August 23, 2012
For the last five years, Precious Jackson has worked with the Los Angeles-based Center for Health Justice to educate women whose male partners are in prison or have a history of incarceration on how to protect themselves from HIV. The program, called Project HOME, or Healthy Options Means Empowerment, also teaches women how to become peer educators.
Jackson said she found out she was HIV-positive in 1998 after then-boyfriend, who was incarcerated, notified her he was infected. Over the last three years, Jackson has helped 307 women through the program, many of whom are African-American like herself and at high risk for HIV.
According to Jackson, self-esteem is a key tool in HIV prevention. "If a woman is not emotionally balanced, then she would find herself making unhealthy choices which will increase her risk for acquiring HIV," she said.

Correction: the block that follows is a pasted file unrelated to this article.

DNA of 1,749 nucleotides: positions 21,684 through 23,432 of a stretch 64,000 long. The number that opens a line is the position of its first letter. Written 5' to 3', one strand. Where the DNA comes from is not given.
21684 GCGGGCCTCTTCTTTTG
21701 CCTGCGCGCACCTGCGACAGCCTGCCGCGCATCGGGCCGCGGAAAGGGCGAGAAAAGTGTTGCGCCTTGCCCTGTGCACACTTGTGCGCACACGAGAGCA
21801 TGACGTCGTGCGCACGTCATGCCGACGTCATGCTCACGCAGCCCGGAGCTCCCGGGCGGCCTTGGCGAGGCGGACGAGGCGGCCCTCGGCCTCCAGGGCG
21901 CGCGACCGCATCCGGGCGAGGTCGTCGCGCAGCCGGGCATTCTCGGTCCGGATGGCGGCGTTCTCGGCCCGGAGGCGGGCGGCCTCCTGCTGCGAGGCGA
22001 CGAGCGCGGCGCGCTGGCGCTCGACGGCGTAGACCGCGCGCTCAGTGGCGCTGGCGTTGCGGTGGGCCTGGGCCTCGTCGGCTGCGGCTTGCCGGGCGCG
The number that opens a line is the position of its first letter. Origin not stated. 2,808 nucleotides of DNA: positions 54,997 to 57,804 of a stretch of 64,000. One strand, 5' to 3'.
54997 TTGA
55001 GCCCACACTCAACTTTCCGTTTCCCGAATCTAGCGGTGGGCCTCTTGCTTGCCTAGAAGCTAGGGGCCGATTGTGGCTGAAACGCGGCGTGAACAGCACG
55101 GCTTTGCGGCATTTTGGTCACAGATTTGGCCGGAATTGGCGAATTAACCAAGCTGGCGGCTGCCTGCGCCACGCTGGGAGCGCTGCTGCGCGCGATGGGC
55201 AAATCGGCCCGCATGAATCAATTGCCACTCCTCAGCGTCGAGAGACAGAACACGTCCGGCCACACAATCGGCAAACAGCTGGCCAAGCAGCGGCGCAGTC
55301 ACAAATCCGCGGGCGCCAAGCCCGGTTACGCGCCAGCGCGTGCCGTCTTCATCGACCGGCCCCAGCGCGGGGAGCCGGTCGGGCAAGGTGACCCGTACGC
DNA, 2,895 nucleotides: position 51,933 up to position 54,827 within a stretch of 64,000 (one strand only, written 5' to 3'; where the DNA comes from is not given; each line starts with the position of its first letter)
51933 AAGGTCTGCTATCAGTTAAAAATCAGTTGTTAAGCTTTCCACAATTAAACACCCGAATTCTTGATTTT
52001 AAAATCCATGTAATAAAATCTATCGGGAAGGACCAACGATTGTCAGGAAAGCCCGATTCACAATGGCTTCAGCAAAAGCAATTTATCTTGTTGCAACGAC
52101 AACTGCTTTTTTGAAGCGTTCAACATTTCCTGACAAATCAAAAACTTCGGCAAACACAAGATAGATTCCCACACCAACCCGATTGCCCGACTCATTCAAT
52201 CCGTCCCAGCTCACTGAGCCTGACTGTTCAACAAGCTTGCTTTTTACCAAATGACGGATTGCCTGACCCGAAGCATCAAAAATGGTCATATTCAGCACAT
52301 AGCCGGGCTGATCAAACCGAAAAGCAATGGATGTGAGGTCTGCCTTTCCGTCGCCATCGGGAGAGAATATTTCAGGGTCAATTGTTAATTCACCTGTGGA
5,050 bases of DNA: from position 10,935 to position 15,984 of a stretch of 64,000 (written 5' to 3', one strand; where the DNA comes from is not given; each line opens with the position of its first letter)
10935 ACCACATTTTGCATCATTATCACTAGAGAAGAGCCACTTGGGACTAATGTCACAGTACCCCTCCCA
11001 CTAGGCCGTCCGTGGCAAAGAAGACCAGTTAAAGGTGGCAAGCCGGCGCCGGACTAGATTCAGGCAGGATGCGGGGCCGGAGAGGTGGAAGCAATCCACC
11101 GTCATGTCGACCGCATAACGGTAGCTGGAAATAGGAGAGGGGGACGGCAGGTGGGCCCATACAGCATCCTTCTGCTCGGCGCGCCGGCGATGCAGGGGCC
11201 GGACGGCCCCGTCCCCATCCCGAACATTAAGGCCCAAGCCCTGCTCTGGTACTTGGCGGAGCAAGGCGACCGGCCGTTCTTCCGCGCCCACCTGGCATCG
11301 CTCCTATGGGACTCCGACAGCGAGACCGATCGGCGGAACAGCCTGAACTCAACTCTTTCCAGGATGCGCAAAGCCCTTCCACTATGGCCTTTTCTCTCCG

Prisons and jails can be described as a revolving door between the criminal justice system and the community, according to UCLA Professor William Cunningham, and resuming relationships is a high priority for those released. "High-risk sexual activity along with substance use is a volatile combination that increases the risk of transmission to the community."
Jackson encourages women to ask their incarcerated partners to get tested and mail the results home, or get tested with them post-release. She added that a woman should "feel disrespected" if a man does not use a condom.
Jackson also speaks about HIV at black churches and runs her church's annual health fair, which includes an HIV testing van. "The more we have people talking about HIV, whether it's in the church house or on the street, the better it will become normalized," she said.